East of Europe Before the Second World War: Problems and Contradictions

Oleg Vishlev / No Comments Share:
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… In a short time, the Danube countries were economically dependent on Germany. Eloquent evidence of this is the German ultimatum to Romania on economic issues in the spring of 1939. The large-scale German economic expansion into Romania and Yugoslavia, in turn, contributed to undermining the system of political alliances in Eastern Europe, which facilitated the transformation of the region into an object of not only economic, but also military expansion.

One more circumstance should be noted. None of the states in the region (with the exception of Czechoslovakia) could complete industrialization and, consequently, create an effective defense industry. In the context of the impending war, they were dependent on the supply of arms of their industrialized countries, and many of them, primarily the Danube countries, on German military exports. This directly affected their defenses and the fate of the East European region as a whole.

Military-political factors

The state sovereignty and territorial integrity of the countries of Eastern and Southeast Europe were called upon to guarantee political alliances that arose in the region after the First World War and focused on cooperation with the Western powers, primarily France. However, these unions were not able to provide independent countries in the region. By the beginning of World War II, one of them had virtually ceased to exist (the Little Entente, the Balkan Entente), while the others “did not work” in a crisis situation (Polish-Romanian Union, Baltic Entente).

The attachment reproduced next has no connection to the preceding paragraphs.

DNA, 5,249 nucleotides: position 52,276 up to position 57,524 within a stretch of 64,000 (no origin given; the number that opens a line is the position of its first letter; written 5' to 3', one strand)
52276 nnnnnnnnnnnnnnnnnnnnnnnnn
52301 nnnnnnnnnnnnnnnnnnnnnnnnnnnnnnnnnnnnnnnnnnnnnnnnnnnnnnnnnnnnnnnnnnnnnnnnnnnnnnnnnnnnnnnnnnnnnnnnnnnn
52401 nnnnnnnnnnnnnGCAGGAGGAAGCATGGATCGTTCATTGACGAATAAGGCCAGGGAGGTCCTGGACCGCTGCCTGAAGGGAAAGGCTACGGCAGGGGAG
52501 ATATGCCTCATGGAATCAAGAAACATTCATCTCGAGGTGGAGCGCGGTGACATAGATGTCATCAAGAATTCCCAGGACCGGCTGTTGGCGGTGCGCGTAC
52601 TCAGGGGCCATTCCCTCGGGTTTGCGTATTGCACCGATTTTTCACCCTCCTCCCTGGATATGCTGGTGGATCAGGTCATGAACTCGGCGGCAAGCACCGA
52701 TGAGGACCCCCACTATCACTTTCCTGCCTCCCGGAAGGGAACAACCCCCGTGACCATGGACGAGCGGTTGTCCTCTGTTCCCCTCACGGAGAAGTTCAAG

Due to the above national, territorial and economic contradictions, a defensive alliance of the countries of the region did not form, the alliance of political groups existing in the region did not form, and these groups themselves did not grow into military-political associations. The same factors, combined with socio-political contradictions, determined and conducted the USSR attempts to unite the countries of the region under the agreement on guaranteeing borders in Eastern Europe (Eastern Pact).

The functions of the political groups of states that existed in the region did not include counteraction to the expansionist aspirations of Germany, as subsequent events showed – the main source of danger for the countries of Eastern Europe. So, the Little Entente, uniting Czechoslovakia, Romania and Yugoslavia, aimed to oppose the “revisionist” policies of Hungary, the Balkan Entente (Romania, Yugoslavia, Turkey, Greece) – to repulse the territorial claims of Bulgaria, the Polish-Romanian Union and the Baltic Entente – to counteract the possible “revisionist “aspirations of the USSR.

A characteristic feature of political unions in Eastern Europe was the fact that they did not provide coordination of the policies of the participating countries on a wide range of international issues. Expressing their readiness to coordinate their actions in relation to the state against which this union was directed, the partners in all other respects maintained complete autonomy. This seriously weakened the groups, made them fragile. The reason for this situation was also the fears of members of political groups that, with closer coordination of foreign and defense policies, their sovereignty (in some cases just acquired) may be infringed, and they may be involved in a conflict with third countries due to contradictions between partners on the block. The latter is most clearly illustrated by the history of the creation and activities of the Baltic Entente. Latvia and Estonia were very afraid, for example, to ruin relations with Poland and Germany due to Lithuania’s contradictions with them on the territorial affiliation of the Vilnius and Memel regions.